The AAMC reports states that
The disciplines with the lowest percentage of women residents remain the surgical specialties and the highest percentages are obstetrics and gynecology and pediatrics. Although women now represent 75% of all residents in obstetrics and gynecology, the proportion of women ObGyn residents among all women residents has remained steady at 9% for over a decade. Similarly, since 1988, between 4% andThe average age of someone entering medical school is 24 years old. This means that physicians 30-44 years old graduated, on average, 2-16 years ago. The percentage of women choosing residencies has not increased during this time although the actual number of women physicians has increased from 36% to 44.2%.
5% of all women have been enrolled in general surgical residencies at any one time; with the increasing numbers of women medical school graduates, the proportion of women among all general surgery residents has increased from 10% in 1988 to 25% in 2003.
… In contrast, Family Medicine experienced an increase in the percentage of all women
choosing that specialty from 9.6% in 1988 to 12.2% in 2003; women now represent 51% of Family Medicine residents. Thus, women continue to fill an increasing number of positions of residency and subsequently clinical practice as the number of graduates and residents increases; but within the population of all women residents, they select specialties in approximately the same proportions that they have chosen for decades.(emphasis added.)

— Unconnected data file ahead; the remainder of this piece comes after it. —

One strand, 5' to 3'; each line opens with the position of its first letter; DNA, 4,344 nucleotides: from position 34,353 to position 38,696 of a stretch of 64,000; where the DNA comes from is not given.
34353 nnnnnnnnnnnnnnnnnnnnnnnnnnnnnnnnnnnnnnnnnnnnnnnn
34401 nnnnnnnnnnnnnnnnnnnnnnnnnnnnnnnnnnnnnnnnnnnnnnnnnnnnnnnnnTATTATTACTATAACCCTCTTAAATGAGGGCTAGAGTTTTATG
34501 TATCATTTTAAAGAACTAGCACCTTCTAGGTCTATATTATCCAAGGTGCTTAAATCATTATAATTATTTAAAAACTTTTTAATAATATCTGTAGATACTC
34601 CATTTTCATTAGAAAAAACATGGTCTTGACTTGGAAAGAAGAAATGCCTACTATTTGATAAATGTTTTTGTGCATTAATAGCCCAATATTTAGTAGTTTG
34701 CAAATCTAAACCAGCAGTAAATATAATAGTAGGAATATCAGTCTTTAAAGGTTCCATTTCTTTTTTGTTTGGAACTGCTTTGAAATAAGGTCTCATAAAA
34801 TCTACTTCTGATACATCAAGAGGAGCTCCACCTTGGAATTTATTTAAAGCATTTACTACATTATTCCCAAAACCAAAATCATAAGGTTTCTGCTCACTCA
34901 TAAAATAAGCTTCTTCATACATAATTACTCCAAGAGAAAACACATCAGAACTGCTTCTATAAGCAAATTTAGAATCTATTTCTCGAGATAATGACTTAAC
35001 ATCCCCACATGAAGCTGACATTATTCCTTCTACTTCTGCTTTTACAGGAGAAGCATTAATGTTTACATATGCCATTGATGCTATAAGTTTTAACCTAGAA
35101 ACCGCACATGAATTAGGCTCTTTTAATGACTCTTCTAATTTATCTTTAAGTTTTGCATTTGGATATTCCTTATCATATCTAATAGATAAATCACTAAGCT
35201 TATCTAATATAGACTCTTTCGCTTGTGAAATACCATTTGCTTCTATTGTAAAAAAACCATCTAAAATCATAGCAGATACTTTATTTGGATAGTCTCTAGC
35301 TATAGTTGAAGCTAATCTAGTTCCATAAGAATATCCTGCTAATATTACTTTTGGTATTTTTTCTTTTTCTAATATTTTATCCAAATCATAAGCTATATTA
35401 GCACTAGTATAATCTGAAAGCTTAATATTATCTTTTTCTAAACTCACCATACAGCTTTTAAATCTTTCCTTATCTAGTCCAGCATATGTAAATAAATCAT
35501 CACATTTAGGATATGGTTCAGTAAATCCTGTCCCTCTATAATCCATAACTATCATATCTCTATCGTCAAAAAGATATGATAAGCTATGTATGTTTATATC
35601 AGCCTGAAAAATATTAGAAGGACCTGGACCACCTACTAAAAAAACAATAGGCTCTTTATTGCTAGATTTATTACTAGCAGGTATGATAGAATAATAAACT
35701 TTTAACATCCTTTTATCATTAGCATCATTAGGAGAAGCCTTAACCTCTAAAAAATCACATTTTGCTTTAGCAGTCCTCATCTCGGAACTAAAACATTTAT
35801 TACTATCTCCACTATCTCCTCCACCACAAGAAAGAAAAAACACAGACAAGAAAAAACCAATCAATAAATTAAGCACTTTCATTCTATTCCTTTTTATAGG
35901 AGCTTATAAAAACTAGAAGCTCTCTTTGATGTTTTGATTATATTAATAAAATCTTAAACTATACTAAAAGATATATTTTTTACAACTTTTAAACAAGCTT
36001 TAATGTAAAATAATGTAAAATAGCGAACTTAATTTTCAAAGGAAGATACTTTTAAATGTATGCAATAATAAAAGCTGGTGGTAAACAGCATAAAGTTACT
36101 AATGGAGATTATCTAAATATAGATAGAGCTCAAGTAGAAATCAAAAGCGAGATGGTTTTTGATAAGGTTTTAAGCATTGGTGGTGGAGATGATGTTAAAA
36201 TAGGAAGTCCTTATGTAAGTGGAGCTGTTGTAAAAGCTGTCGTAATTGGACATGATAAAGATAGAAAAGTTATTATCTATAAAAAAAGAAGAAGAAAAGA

The highest residencies plus specialties, by percentage of total women, in 1993 and in 2003, are
Internal Medicine, 27.1%, 28.5%
Pediatrics, 15.2%, 15.0%
Family Practice, 10.2%, 12.3%
OB/GYN, 10%, 9.8%
Psychiatry, 8.3%, 7.0%
The highest residencies plus specialties, by percentage of total men, in 1993 and in 2003, are
Internal Medicine, 31%, 31.6%
All Surgery, 20.5%, 18.1%
Family Medicine, 7.3%, 8.2%
Anesthesiology, 6.6%, 6.0%
Radiology, 5.1%, 5.7%
According to Physiciansearch.com, the average salaries of each specialty are:
Internal Medicine: 160,318
Family Practice: 147,516
All Surgeries (average): 340,658
Therefore, the average salary of a female doctor in 2003, in one of the 5 specialties that make up 72.6% of all female physicians, is $169,224.60.
The average salary of a male doctor in 2003, in one of the 5 specialties that make up 69.6% of all male physicians, is $233,225.11.
These numbers show that on average a female physician makes 72.56% what a male physician makes. However, it also shows a gaping hole in the numbers sited earlier by the AP report. Salaries can never be compared solely on the basis of age and educational degree because different sexes choose to pursue different vocations and, in the case of medicine, different specialties within a vocation. Personally, I found far more females in my history classes at college than in my microbiology classes. Most of the women in my history classes wanted to be high school history teachers, while most women in my microbiology classes wanted to be a college professor, dentist, or doctor. Obviously, the vocational preferences of sexes show a large disparity in earning potential. Ultimately, the numbers cited by the Organization for Cooperation and Development are so broad as to be meaningless and so misconstrued as to blind the public from the true fact:
The disparate numbers highlight how societal and genetic influences cause women to pursue vocations with a smaller earning potential than men in western countries.